Mayors of Pittsfield, North Adams optimistic about cities' 'transitional moment'
NORTH ADAMS — Pittsfield and North Adams are each "designing a city for the future."
That sentiment from Pittsfield Mayor Linda Tyer encapsulated the overwhelmingly positive outlook — albeit with recognition of the challenges that lie ahead — that she and North Adams Mayor Thomas Bernard shared Thursday night for Berkshire County's two cities, during a conversation at the Massachusetts College of Liberal Arts hosted by The Berkshire Eagle.
The event was the third in The Eagle's Conversation Series, moderated by Eagle Executive Editor Kevin Moran and intended to glean insight into the mayors' perspectives on the future of their cities.
Pittsfield and North Adams have recently experienced economic growth and investment, and the mayors highlighted their city's respective assets — including a shared proximity to New York and Boston, an abundance of outdoor recreation, and an affordable and growing housing market.
"It has a little bit of everything and something for everyone," Tyer said of Pittsfield. "We are on the rise, we are in the process of designing our future after overcoming a long period of postindustrial decline."
Bernard recalled a city employee's recent description of North Adams as having a "small, urban weirdness."
"There's something to be said for unconventional," Bernard said.
And in either city, you can be at a museum or hiking on a trail in the same day.
"We have an incredible opportunity in our two cities and in the county to be a place where you can experience all of the things that make life wonderful," Tyer said.
The mayors agreed that their cities are at a "transitional moment" from an industrial past to a new, more economically diverse future.
"We've not only got to change the narrative, we've got to shout the narrative from the rooftops," Bernard said.
But despite recent gains, both cities continue to face challenges.
Bernard highlighted the financial realities that North Adams has come up against.
"How do we build a sustainable operation for the future understanding that the capacity of the resident to pay for the services they need — the level of services they demand — is a challenge?" Bernard asked.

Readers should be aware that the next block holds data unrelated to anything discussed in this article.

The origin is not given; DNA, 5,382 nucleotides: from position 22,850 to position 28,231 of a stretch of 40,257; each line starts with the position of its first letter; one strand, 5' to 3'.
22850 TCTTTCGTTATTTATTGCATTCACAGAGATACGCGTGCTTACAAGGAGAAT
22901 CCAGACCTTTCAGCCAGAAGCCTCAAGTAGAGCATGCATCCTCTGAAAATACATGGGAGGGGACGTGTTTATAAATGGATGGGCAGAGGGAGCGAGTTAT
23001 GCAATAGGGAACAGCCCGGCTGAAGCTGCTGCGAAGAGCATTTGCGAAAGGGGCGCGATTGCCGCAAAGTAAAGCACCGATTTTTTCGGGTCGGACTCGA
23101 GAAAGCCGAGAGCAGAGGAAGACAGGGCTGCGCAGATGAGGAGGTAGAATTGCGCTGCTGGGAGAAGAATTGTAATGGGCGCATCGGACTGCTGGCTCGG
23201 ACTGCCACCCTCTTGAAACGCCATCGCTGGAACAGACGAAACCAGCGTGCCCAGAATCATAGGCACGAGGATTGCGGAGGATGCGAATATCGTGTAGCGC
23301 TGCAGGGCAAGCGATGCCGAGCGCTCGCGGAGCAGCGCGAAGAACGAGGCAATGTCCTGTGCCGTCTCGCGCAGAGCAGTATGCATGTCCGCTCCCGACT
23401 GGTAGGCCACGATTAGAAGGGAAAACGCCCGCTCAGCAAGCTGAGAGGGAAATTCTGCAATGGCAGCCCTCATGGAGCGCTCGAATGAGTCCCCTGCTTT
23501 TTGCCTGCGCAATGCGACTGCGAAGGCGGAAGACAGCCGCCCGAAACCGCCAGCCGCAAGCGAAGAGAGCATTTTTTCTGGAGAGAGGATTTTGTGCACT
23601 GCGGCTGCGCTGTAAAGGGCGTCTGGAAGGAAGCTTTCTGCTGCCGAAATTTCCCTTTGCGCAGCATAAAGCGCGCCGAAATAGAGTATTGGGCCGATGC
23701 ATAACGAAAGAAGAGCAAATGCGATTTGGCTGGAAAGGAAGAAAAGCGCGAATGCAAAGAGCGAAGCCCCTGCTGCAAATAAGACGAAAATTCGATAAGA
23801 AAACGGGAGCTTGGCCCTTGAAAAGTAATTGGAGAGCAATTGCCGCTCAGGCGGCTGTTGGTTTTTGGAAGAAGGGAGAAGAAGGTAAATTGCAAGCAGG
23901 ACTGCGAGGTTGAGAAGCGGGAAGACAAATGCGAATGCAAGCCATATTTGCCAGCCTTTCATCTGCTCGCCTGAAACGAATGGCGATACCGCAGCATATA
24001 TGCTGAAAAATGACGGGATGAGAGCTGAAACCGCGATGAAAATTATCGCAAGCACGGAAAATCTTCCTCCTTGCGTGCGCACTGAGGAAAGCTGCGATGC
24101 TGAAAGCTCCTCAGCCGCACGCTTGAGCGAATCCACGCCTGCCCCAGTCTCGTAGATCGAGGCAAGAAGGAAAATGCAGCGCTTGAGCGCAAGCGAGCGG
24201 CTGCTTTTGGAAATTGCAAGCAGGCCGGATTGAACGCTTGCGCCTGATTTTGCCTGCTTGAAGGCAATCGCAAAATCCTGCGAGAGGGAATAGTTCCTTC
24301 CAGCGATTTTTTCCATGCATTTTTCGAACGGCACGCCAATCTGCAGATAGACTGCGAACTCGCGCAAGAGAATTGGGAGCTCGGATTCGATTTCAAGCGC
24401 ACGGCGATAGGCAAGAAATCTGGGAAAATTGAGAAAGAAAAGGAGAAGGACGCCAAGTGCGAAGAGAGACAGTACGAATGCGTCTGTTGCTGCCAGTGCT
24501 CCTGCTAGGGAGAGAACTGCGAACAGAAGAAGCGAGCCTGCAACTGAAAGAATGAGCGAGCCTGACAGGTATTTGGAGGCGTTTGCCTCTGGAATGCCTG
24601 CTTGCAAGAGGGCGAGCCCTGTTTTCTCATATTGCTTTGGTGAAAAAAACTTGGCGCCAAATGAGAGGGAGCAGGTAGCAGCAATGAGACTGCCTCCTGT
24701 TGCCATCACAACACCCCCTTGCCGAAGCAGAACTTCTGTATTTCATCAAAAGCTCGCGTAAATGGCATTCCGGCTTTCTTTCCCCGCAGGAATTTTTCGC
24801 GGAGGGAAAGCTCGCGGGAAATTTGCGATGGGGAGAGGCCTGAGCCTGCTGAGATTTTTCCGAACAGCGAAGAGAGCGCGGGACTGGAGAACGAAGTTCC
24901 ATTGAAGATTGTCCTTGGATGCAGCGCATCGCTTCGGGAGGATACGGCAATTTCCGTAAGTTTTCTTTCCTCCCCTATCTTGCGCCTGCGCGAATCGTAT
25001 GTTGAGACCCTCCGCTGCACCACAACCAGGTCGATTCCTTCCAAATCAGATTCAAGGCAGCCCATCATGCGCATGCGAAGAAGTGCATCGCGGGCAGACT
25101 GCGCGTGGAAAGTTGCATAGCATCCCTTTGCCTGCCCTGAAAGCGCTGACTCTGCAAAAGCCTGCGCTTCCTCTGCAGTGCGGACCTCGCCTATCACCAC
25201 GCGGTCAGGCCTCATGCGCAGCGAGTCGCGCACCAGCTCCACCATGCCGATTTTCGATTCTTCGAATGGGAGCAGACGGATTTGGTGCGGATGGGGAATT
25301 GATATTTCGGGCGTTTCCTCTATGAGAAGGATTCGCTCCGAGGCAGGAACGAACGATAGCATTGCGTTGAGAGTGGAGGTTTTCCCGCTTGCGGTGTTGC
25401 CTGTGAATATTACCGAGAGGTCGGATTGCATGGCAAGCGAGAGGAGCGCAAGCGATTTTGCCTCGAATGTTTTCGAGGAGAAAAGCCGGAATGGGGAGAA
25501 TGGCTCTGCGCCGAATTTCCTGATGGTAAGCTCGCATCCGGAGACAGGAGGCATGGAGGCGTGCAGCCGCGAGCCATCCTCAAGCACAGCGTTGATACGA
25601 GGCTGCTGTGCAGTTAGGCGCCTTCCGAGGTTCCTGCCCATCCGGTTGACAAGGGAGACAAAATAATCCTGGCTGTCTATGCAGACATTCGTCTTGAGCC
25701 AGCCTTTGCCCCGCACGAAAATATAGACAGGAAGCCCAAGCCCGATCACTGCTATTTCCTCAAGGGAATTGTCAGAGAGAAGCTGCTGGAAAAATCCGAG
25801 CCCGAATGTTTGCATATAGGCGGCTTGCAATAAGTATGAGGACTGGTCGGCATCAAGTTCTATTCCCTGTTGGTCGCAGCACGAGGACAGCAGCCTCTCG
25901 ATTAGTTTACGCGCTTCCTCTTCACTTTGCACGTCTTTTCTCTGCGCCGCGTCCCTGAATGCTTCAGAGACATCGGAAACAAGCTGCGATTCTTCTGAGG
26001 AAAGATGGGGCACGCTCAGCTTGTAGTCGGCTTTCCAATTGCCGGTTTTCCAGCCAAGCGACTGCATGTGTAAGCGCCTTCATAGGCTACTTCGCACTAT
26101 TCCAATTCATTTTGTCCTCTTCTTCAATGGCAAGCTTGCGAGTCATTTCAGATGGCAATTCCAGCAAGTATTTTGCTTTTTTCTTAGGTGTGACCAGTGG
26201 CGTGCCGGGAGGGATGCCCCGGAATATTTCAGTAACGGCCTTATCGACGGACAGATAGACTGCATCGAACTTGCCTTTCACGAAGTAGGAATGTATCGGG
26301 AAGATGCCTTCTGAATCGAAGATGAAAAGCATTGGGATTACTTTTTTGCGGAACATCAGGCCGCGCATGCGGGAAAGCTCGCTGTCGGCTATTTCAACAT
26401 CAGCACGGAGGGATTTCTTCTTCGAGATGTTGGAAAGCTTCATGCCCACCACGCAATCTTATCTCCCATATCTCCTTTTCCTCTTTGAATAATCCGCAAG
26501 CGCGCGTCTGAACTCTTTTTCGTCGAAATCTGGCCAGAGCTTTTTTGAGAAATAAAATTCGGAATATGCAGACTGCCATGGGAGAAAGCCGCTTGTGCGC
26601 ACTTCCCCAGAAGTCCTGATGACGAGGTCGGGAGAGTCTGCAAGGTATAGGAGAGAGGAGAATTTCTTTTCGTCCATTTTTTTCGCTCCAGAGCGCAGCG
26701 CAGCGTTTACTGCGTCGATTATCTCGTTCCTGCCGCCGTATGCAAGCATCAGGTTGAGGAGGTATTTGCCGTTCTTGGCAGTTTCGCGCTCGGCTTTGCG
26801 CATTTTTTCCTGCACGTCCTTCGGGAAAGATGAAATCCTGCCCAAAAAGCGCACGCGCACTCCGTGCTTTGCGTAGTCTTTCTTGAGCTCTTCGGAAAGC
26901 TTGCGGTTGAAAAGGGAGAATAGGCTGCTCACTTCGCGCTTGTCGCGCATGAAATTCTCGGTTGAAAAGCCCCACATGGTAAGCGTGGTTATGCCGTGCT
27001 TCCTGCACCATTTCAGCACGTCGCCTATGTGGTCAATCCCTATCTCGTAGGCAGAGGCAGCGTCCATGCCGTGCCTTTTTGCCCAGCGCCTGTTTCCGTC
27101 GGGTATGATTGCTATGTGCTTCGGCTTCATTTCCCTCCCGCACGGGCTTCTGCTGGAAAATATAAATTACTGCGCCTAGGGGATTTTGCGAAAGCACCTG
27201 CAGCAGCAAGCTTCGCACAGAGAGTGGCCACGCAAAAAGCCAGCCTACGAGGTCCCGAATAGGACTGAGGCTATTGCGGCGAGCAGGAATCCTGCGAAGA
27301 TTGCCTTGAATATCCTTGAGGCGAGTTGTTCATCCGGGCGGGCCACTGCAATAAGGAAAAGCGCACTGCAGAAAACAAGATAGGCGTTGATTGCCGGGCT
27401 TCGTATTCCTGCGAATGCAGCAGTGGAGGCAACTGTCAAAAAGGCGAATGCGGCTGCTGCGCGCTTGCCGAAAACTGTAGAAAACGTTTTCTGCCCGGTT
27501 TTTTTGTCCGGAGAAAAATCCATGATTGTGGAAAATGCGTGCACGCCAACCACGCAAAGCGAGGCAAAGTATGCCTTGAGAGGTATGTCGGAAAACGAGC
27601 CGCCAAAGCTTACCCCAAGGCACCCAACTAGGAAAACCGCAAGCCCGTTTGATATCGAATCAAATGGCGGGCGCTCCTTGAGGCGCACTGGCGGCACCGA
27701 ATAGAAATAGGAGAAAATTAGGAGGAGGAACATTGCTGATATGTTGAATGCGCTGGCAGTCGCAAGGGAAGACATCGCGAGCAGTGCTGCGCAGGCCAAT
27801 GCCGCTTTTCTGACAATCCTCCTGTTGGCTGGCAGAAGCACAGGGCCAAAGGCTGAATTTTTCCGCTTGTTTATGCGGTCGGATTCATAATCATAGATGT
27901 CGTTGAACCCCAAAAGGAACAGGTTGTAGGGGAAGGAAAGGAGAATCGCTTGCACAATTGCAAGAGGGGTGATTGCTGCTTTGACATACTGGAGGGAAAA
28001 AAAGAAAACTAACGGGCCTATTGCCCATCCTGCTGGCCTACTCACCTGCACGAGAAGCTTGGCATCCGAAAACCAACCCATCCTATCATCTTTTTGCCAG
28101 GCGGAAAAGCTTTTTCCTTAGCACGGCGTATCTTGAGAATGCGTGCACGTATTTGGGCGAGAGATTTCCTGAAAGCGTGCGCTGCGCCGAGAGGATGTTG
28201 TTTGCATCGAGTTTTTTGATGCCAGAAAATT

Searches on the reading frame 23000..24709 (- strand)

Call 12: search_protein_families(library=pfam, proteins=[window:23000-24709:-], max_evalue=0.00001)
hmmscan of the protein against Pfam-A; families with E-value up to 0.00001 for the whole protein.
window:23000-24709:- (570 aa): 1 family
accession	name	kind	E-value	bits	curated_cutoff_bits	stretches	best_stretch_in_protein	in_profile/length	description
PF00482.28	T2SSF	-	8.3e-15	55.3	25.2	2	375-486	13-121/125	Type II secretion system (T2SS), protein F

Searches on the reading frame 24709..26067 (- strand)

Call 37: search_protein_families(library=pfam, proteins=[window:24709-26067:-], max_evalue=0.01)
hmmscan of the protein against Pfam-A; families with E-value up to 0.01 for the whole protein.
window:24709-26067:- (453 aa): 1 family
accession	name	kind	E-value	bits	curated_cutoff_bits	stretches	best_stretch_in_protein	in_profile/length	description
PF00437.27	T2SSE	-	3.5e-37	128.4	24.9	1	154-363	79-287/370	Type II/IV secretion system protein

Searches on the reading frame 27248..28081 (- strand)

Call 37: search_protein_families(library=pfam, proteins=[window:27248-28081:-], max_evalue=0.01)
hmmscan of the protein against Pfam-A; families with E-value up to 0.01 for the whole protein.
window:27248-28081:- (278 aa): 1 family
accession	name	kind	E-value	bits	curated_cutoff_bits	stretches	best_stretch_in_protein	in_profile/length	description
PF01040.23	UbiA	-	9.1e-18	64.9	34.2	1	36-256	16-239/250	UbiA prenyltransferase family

An audience question asked why the mayors were so optimistic, given the closure of North Adams Regional Hospital and the North Adams Transcript in 2014 and the Berkshire Museum's decision to sell some of its collection.
"If we talk about everything we've lost, then that becomes the obstacle to building what we can build," Bernard said.
The mayors also addressed the high rates of reported violent crime in both cities, saying that they take the issue seriously but cautioning against over-reliance on the data.
Tyer said an FBI report that lists Pittsfield and North Adams as having the fifth-highest and No. 1 rate of violent crime, respectively, is "misleading to a degree for a variety of reasons" and "not a true reflection, necessarily, of what's actually happening on the ground in our communities."
Bernard similarly advised against using the FBI report to rank cities and towns, noting that the FBI has claimed it's not intended for that purpose and that many municipalities choose not to report crime statistics at all. North Adams recently found a coding issue that might have artificially inflated the reported violent crime rate.
Adam Shanks can be reached at firstname.lastname@example.org, at @EagleAdamShanks on Twitter, or 413-629-4517.
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